Spring Boot Database Project Configuration for Logging Using AOP

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Spring Boot Database Project Configuration for Logging Using AOP

In this article, see how to set up an asynchronous framework in a Spring Boot project for logging.

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Spring Boot Database Project for Logging Using AOP

In this article, I would like to show you how to set up an asynchronous framework in a Spring Boot project for logging. This is intended to be the first part of a series of three. The next article will involve configuring the application for analytics.

Why log asynchronously? The advantage is that logging is treated as a cross-cutting concern. This means that logging should never be entangled in the main application logic.

Also, when does logging become analytics? What is the correlation between logging and application analytics? We have debug logging to debug applications when finding the source of bugs. However, Info level logging can add value to analytics. Hence it can be seen that there is an overlap in logging and analytics. Machine learning could also ingest this data to analyze when failures occur as well as performance.

For an introduction to Spring AOP and the logging code that is referenced in this article, please see https://www.baeldung.com/spring-aop-annotation.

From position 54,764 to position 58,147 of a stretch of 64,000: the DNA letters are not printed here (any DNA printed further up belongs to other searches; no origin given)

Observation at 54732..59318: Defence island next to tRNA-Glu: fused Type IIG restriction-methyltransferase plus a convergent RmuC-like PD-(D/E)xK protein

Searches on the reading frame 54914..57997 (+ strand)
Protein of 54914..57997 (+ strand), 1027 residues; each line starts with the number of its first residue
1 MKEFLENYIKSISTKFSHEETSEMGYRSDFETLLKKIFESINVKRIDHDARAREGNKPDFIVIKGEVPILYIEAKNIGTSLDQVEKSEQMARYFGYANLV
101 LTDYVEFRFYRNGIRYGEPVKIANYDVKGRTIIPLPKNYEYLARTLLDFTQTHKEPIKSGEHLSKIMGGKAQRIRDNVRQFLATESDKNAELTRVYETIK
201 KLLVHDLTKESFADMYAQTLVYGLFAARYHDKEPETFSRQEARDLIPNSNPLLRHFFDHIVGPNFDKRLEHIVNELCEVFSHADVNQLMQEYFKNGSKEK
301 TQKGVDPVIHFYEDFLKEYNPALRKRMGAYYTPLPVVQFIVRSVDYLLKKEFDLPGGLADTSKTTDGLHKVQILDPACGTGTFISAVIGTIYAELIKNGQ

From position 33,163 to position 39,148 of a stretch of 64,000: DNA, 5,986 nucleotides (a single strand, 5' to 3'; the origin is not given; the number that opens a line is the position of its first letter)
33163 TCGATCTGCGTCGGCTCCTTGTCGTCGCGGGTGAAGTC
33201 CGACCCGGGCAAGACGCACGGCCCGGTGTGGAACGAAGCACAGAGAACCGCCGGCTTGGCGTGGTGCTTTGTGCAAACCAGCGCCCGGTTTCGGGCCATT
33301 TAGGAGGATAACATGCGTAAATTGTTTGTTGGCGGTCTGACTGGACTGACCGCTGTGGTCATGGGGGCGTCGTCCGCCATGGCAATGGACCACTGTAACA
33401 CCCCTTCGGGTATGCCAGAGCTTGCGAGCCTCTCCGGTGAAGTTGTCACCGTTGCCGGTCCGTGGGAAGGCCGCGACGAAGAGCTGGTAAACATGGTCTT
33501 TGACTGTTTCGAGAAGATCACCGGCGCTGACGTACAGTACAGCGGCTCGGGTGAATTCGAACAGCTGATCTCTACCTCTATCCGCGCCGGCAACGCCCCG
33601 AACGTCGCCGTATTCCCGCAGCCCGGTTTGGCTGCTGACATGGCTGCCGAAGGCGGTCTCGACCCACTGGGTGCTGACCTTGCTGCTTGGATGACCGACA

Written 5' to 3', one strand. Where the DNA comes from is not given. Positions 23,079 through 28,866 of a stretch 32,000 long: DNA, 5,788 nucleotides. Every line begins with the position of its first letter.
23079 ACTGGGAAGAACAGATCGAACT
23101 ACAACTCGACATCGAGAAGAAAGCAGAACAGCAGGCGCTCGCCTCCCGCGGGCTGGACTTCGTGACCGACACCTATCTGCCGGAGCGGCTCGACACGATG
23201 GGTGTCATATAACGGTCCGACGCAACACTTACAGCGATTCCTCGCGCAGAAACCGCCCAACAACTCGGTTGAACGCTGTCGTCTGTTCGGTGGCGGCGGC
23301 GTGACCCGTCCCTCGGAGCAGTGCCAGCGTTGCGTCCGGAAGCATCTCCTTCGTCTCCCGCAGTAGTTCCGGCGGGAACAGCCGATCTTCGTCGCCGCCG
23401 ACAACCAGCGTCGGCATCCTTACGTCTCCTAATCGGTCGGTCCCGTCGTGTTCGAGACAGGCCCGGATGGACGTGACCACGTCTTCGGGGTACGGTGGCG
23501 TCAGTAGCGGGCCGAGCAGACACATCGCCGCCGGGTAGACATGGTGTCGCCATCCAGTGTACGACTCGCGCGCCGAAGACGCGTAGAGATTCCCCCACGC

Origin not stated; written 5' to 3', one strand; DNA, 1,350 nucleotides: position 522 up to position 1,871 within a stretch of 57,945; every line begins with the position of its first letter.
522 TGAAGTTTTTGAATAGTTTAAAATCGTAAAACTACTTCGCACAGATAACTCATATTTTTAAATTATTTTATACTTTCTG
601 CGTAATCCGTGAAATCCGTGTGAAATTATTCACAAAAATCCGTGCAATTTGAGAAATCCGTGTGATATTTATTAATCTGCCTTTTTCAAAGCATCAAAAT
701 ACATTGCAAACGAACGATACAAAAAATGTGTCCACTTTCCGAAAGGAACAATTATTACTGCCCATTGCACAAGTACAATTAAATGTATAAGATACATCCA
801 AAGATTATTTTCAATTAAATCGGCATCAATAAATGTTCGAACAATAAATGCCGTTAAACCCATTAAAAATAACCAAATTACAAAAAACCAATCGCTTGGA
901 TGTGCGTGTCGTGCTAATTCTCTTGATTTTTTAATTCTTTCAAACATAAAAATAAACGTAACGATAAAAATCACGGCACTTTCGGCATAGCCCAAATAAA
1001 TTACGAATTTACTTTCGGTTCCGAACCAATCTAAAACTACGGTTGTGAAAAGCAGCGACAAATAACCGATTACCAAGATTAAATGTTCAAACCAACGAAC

First, we set up our logging by creating a separate package for logging:

Screenshot of creation of package for logging

Creation of a separate package for logging

We have added the LoggingAOP class and the annotation interfaces LogExecutionTime and LogExecutioonDetails. These two interfaces will give you the execution time that a method takes and the method signature respectively.

In the MutlipleDatabaseController, add the annotation to methods, for example, when saving a new person:

Screenshot of MultipleDatabaseController screen


When the application is run and we make a call we have:

[nio-8080-exec-1] com.gabriel.logging.LoggingAOP : Signature=Person com.gabriel.multipledatabaseconnection.controller.MultipleDatabaseController.savePerson(Person): Args= [Ljava.lang.Object;@518639d8: Executed in 100ms

Please note that the AOP is done in a clean manner without too much configuration in the POM. For example, I don't specify compile time or load weaving explicitly. I let Spring determine everything. Spring also picks the optimal AOP framework. This reduces the startup time of the application and leaves a cleaner POM with less configuration. Less is always better!

The source code for this article is under the logging branch in gabriel-multipledatabases.

Further Reading

aop, asynchronous framework, database, logging, spring boot, tutorial

Published at DZone with permission of Gabriel Campbell , DZone MVB. See the original article here.

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